Vanessa was working as a receptionist at the rheumatologist’s office this week. I’d just popped in for follow-up blood work (you can apparently never be too young or too cool to possibly have rheumatoid arthritis, I’ve come to learn). But this “Just pop in, it’ll take a second” outing, turned into a 30 minute nightmare…while my Mom was home babysitting the boys. Twice I asked another receptionist how much longer she thought it might be, and after being told “Oh, Hun, any second now”, the other one, Vanessa, popped up out of her chair, tugged firmly on her scrubs and said, “I’ll do it. Come with me”. Not 4 minutes later, I had a Hello Kitty band aid on my arm and I was walking out the door. Vanessa had stepped up and gotten ‘er done when everyone else seemed to have passed the buck.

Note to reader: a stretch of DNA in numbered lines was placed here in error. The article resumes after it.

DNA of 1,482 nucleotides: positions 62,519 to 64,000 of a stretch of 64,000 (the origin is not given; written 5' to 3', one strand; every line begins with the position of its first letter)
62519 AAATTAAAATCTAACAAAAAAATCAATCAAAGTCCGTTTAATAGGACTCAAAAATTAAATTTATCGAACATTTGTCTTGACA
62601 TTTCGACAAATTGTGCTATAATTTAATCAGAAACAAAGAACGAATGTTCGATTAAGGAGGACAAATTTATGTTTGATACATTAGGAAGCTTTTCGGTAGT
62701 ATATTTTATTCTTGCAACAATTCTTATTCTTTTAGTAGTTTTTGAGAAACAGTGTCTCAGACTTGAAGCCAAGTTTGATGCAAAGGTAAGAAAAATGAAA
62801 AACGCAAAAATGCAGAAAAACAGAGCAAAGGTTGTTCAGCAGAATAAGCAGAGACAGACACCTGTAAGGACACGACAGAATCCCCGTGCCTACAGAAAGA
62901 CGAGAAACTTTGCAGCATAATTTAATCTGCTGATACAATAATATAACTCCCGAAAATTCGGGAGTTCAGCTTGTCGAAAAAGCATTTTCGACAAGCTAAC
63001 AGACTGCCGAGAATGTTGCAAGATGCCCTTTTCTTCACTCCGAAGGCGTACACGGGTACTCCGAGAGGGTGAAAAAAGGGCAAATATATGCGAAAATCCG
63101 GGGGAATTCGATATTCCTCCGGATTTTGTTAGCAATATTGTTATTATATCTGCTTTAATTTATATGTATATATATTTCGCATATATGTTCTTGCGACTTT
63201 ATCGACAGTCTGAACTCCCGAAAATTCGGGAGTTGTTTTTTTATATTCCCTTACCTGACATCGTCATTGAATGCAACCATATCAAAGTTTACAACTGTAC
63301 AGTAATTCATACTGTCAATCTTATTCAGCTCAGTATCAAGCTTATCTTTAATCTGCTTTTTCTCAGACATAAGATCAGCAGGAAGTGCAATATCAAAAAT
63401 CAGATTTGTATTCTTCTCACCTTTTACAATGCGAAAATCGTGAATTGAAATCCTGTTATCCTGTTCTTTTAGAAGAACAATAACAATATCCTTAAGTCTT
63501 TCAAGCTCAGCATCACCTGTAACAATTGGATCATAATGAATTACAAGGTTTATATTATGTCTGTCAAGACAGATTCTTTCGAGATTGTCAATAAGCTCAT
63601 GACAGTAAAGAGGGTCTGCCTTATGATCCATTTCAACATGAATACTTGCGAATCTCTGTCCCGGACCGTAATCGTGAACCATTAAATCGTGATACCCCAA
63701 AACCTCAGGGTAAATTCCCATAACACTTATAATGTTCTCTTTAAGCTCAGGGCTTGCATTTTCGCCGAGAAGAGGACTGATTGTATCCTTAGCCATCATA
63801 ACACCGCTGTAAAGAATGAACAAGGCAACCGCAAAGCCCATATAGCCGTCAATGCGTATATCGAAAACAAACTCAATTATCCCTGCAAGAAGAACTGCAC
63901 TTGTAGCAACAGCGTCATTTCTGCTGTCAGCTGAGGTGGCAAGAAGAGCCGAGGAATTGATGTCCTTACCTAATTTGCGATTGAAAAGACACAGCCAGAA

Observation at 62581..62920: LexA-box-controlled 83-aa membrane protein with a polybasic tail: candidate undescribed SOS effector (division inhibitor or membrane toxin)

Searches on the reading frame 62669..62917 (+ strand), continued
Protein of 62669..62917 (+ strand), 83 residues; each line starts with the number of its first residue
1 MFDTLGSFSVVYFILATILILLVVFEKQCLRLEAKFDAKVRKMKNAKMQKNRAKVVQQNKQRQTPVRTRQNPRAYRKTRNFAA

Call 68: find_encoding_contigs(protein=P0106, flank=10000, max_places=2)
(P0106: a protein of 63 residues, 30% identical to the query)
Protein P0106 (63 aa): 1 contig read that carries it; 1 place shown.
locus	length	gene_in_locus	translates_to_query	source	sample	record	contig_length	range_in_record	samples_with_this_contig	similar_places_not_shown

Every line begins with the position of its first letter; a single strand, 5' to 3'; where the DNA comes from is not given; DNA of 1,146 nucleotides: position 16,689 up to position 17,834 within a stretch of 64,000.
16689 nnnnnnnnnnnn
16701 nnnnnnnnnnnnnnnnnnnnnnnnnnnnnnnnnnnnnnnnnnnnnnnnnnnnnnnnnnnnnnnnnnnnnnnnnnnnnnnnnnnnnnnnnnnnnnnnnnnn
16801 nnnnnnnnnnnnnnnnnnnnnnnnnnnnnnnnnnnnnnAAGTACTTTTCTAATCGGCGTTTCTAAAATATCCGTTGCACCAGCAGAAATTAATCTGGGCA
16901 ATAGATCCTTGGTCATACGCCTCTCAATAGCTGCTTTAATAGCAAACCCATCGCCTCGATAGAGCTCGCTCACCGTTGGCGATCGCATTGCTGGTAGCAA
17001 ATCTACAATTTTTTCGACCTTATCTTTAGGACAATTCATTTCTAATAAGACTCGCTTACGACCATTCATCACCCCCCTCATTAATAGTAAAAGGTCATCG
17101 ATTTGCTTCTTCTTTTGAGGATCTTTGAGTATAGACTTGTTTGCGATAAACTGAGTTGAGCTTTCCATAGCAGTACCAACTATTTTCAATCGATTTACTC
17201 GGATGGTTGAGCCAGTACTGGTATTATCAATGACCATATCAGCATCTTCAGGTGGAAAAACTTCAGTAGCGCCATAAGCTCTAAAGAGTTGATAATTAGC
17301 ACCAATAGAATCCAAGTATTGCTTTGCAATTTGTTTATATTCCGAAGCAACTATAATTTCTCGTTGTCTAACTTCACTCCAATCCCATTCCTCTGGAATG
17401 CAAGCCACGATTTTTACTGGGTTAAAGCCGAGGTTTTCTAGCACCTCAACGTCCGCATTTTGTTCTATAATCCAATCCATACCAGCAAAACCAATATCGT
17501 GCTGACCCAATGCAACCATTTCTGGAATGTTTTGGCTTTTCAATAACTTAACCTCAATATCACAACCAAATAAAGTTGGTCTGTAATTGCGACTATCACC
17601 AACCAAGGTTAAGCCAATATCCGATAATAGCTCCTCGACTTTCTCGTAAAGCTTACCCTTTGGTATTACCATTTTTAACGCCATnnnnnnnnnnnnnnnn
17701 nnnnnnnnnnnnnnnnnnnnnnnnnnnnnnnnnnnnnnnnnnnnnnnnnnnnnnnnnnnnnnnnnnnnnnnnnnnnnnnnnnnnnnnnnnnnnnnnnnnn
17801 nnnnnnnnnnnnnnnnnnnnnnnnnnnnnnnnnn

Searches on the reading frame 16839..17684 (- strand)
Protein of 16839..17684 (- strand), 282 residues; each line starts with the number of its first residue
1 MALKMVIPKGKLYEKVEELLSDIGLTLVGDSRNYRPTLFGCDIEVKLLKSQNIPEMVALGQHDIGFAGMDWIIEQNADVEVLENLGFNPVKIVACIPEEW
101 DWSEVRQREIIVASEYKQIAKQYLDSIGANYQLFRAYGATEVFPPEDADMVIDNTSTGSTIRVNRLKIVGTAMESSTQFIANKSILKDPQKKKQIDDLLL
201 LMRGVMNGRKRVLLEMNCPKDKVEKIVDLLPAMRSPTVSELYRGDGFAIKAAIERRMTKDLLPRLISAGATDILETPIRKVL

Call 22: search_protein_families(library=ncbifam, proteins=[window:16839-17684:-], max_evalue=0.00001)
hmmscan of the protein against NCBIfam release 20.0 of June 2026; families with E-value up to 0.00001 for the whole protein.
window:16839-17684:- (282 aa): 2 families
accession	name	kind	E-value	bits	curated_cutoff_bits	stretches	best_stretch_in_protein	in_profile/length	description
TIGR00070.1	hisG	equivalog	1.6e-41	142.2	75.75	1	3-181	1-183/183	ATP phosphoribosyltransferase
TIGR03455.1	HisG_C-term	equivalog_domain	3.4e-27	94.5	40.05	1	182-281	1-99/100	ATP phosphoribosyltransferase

Chris was my next hero the very next day. He was at a call center at a government agency (and that right there should give anyone the chills), and he stayed with me even after my mini-tantrum, and was able to help me unlike anyone in his office had in the past. He could have passed the buck and transferred me to other people but he didn’t. He stayed on the line with me, made a human connection with me and even shared a laugh or two with me. At the end of that 35 minute phone call, I felt like I’d been talking to an old friend. (It didn’t hurt that he was an old radio jock.)